Firm strategy and consumer behaviour under a complex tobacco tax system: implications for the effectiveness of taxation on tobacco control

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The current tobacco taxation scheme in Turkey, a mix of high ad valorem tax and low specific tax, contains incentives for firms and consumers to change pricing and consumption patterns, respectively. The association between tax structure and price and tax revenue stability has not been studied in detail with micro data containing price segment information.


In this study, we analyse whether incentives for firms and consumers undermine the effectiveness of tax policy in reducing consumption.


We calculate alternative taxation scheme outcomes using differing ad valorem and specific tax rates through simulation analysis. We also estimate price elasticity of demand using detailed price and volume statistics between segments via regression analysis.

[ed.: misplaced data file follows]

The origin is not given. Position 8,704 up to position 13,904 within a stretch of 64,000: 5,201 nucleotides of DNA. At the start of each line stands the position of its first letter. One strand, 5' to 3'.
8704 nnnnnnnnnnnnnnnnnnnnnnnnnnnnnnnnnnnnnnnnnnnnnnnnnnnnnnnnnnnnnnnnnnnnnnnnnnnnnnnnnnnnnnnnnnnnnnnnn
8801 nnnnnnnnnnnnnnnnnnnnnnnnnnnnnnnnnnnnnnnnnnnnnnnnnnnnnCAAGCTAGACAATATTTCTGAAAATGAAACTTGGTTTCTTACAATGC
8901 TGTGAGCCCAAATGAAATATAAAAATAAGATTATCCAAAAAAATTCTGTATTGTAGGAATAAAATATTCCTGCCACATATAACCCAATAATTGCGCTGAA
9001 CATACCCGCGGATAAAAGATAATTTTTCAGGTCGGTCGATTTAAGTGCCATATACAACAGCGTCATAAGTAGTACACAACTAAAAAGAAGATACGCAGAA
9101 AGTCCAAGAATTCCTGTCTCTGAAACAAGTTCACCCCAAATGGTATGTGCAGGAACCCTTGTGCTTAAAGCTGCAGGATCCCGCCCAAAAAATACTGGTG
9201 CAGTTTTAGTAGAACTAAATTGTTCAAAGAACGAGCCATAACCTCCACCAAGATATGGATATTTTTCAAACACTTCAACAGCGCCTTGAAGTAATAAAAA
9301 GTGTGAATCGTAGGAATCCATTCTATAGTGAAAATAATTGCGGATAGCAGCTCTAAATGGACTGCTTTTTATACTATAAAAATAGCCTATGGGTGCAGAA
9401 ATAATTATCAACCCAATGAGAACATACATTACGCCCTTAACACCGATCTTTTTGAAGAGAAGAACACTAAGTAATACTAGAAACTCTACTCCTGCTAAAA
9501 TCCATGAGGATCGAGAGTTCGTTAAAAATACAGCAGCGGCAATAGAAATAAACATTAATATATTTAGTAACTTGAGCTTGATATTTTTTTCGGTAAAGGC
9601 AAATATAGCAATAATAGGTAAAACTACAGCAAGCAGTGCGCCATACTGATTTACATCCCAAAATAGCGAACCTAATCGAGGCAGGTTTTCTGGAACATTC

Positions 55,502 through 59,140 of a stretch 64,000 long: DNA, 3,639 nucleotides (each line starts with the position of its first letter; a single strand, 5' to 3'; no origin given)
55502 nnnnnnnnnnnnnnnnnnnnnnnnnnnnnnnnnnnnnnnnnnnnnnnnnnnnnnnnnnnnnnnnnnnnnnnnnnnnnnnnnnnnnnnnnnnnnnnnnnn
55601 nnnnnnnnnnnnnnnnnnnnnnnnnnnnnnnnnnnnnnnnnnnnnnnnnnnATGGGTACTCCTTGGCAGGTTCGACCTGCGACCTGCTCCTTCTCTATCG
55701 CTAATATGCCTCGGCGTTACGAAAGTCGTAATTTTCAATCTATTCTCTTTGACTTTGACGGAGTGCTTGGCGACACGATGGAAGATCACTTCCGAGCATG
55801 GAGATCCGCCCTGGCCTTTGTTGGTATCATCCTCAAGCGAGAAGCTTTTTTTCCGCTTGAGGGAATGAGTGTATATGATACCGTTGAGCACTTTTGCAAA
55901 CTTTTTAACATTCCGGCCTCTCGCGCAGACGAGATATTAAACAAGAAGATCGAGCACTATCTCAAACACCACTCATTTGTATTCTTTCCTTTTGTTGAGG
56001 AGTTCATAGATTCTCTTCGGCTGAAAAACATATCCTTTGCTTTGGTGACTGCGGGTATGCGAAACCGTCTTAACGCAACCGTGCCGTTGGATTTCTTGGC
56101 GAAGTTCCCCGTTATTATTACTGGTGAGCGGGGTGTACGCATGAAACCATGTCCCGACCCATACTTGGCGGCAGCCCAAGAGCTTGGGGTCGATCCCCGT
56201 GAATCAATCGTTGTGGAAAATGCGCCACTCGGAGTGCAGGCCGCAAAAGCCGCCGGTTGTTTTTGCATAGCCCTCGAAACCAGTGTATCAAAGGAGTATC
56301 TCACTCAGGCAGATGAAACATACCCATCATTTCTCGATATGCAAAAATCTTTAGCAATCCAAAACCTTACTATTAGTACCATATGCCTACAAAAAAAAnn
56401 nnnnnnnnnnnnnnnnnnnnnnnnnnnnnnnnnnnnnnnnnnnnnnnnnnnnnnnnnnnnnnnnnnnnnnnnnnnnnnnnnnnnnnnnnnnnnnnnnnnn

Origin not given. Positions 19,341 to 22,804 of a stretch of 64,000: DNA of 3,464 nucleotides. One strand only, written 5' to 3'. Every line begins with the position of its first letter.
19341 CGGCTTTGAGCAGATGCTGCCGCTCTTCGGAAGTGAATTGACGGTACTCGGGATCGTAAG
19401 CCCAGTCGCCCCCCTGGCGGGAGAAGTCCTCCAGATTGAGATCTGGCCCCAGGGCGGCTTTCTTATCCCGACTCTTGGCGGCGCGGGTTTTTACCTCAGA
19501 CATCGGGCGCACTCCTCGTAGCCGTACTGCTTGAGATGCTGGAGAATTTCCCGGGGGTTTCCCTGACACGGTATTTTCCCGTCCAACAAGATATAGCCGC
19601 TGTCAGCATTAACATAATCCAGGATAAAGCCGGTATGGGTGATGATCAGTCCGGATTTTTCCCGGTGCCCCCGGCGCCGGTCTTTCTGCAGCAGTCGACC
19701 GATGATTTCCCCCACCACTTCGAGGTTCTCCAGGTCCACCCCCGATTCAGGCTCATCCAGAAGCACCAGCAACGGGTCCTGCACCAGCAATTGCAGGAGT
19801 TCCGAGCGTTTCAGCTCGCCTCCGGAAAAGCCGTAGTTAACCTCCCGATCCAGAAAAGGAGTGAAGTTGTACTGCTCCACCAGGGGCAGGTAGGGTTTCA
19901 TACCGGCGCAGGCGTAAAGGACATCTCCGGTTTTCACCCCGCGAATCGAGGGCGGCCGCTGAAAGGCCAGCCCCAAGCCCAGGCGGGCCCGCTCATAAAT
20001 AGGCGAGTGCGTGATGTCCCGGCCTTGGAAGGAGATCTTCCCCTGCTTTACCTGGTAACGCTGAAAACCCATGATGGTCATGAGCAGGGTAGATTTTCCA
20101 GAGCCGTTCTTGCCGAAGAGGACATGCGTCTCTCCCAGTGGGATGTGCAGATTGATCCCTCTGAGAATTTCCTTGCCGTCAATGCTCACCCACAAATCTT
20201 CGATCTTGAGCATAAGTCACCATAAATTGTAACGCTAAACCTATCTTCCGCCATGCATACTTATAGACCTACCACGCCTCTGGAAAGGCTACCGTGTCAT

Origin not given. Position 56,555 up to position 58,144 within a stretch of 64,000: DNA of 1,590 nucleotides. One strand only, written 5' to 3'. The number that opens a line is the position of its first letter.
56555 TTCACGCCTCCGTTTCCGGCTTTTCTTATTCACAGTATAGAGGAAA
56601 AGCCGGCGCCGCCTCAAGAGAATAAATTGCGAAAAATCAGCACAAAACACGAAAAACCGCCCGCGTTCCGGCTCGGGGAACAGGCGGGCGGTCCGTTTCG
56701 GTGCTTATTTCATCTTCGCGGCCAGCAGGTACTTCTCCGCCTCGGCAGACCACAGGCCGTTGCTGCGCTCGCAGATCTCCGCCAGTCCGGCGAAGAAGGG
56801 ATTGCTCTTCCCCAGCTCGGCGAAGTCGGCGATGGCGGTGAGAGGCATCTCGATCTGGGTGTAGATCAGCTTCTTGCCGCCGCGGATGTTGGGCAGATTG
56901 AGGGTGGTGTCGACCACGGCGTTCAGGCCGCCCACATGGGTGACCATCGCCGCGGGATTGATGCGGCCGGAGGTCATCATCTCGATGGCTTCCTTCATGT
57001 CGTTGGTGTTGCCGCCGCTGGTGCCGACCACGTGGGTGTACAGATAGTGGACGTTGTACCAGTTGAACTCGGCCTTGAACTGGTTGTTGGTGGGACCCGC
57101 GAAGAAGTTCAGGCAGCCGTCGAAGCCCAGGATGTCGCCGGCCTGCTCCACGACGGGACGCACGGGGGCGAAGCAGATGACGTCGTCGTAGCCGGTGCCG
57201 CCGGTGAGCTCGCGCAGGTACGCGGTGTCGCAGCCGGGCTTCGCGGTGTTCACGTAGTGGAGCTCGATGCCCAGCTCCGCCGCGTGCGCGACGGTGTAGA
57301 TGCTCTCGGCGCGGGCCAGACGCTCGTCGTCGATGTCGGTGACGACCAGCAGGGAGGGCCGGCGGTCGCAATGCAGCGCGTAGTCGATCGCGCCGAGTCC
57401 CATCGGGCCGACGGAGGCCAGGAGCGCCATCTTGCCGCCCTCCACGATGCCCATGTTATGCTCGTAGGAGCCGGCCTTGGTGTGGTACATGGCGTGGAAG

A very high ad valorem rate provides strong incentives to firms to reduce prices. Therefore, this sort of tax strategy may induce even more consumption despite its initial aim of discouraging consumption. While higher prices dramatically reduce consumption of economy and medium price segment cigarettes, demand for premium segment cigarettes is found to be highly price-inelastic.


The current tax scheme, based on both ad valorem and specific components, introduces various incentives to firms as well as to consumers which reduce the effectiveness of the tax policy. Therefore, on the basis of our theoretical predictions, an appropriate tax scheme should involve a balanced combination of ad valorem and specific rates, away from extreme (ad valorem or specific dominant) cases to enhance the effectiveness of tax policy for curbing consumption.

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